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Thread: Open64 Compiler Tuning On AMD Bulldozer FX-8150

  1. #1
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    Default Open64 Compiler Tuning On AMD Bulldozer FX-8150

    Phoronix: Open64 Compiler Tuning On AMD Bulldozer FX-8150

    After recently comparing the AMD Bulldozer with the GCC, Open64, and LLVM/Clang compilers, in this article is a look at the performance of AMD's Open64 compiler when using their recommended compiler tuning options for Bulldozer when building software.

    http://www.phoronix.com/vr.php?view=16638

  2. #2

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    Why test only single options? At least one -O2 -march=bdver1 run and one with all recommended options would give more relevant results I think.

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    Great. It shows that the "stock" options are pretty OK normally. I remember getting more and more requests for options to add when trying to compare array of compilers which in the end turned into an unmantainable amount of work.

    By the way... Any news on PCC (last I read was that it could compile the FreeBSD kernel - what about the OpenBSD migration to PCC etc - any progress?) and/or the mob-branch of TCC (which can be statically compiled to musl libc or uclibc, which might make it even faster)?

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    Pretty predictable results. There are no consistent "magic" flags or compiler that deliver huge gains across all applications. Every application out there behaves differently to different flags or compiler and usually just leaving them to auto detect the capabilites and features will end up giving you the best overall performance. One just has to ask is it worth going through all the effort of finding that right combination for what is usually minimal gains.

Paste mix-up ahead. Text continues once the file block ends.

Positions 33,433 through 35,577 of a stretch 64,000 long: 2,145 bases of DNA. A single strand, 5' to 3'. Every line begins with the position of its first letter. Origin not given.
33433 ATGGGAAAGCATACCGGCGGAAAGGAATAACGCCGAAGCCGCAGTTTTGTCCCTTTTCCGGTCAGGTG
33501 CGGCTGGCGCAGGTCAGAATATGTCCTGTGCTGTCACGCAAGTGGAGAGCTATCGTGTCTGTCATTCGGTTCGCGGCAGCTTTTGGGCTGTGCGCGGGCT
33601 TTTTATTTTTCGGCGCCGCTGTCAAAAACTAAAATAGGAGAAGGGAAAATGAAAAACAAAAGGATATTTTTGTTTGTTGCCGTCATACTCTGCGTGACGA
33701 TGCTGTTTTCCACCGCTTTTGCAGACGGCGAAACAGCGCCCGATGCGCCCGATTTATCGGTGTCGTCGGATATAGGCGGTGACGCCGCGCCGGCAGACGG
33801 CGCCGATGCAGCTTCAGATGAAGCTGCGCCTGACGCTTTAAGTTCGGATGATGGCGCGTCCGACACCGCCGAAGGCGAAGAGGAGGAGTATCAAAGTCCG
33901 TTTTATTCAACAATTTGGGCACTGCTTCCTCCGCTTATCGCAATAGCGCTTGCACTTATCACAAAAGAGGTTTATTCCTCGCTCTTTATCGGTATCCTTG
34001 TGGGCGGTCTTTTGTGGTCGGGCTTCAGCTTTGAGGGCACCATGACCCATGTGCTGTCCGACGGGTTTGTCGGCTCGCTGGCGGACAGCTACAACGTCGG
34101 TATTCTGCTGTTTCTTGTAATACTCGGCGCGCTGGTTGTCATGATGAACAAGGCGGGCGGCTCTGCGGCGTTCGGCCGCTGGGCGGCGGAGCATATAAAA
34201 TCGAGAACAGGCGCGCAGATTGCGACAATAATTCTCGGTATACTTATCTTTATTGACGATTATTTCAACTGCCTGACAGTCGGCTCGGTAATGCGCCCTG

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    Quote Originally Posted by deanjo View Post
    Pretty predictable results. There are no consistent "magic" flags or compiler that deliver huge gains across all applications.
    No, certainly no 'magic' flags. However, by giving the compiler the best possible data with which to make it's optimization decisions you do get the best result which can result in very substantial gains. The option which enables this is profile-guided-optimization (also known as feedback-driven-optimization).

    The reason this is not enabled by default is because it requires you to first compile the program you wish to optimize in an information-gathering stage and the execute it to gather runtime data (branching, cache usage etc), and finally compile it again (final time) where the runtime data gathered will be used to optimize the code in the most efficient way.

    This can of course be automated, an example would be Firefox which allows you the generate these pgo-optimized binaries leading to much faster performance (many may recall the debate surrounding the windows binary of firefox running much faster under wine than the native linux version which was due to the linux builds not enabling pgo at that time).

    While I've never come across a program where it wasn't faster with pgo than without, it's worth mentioning that the gains depend very much on how much the optimization heuristics failed to make accurate guesses when compiling without pgo. Many optimizations which has potential to bring huge performance gains such as loop unrolling are notoriously hard to estimate which is why no compiler I know of enables them by default, however when using pgo I know atleast GCC automatically enables them since they can accurately employed with the given profile-data.

    The performance increases are (in my tests) generally 5-20% depending on application (prime candidates are archivers/compressors, emulation, encoders).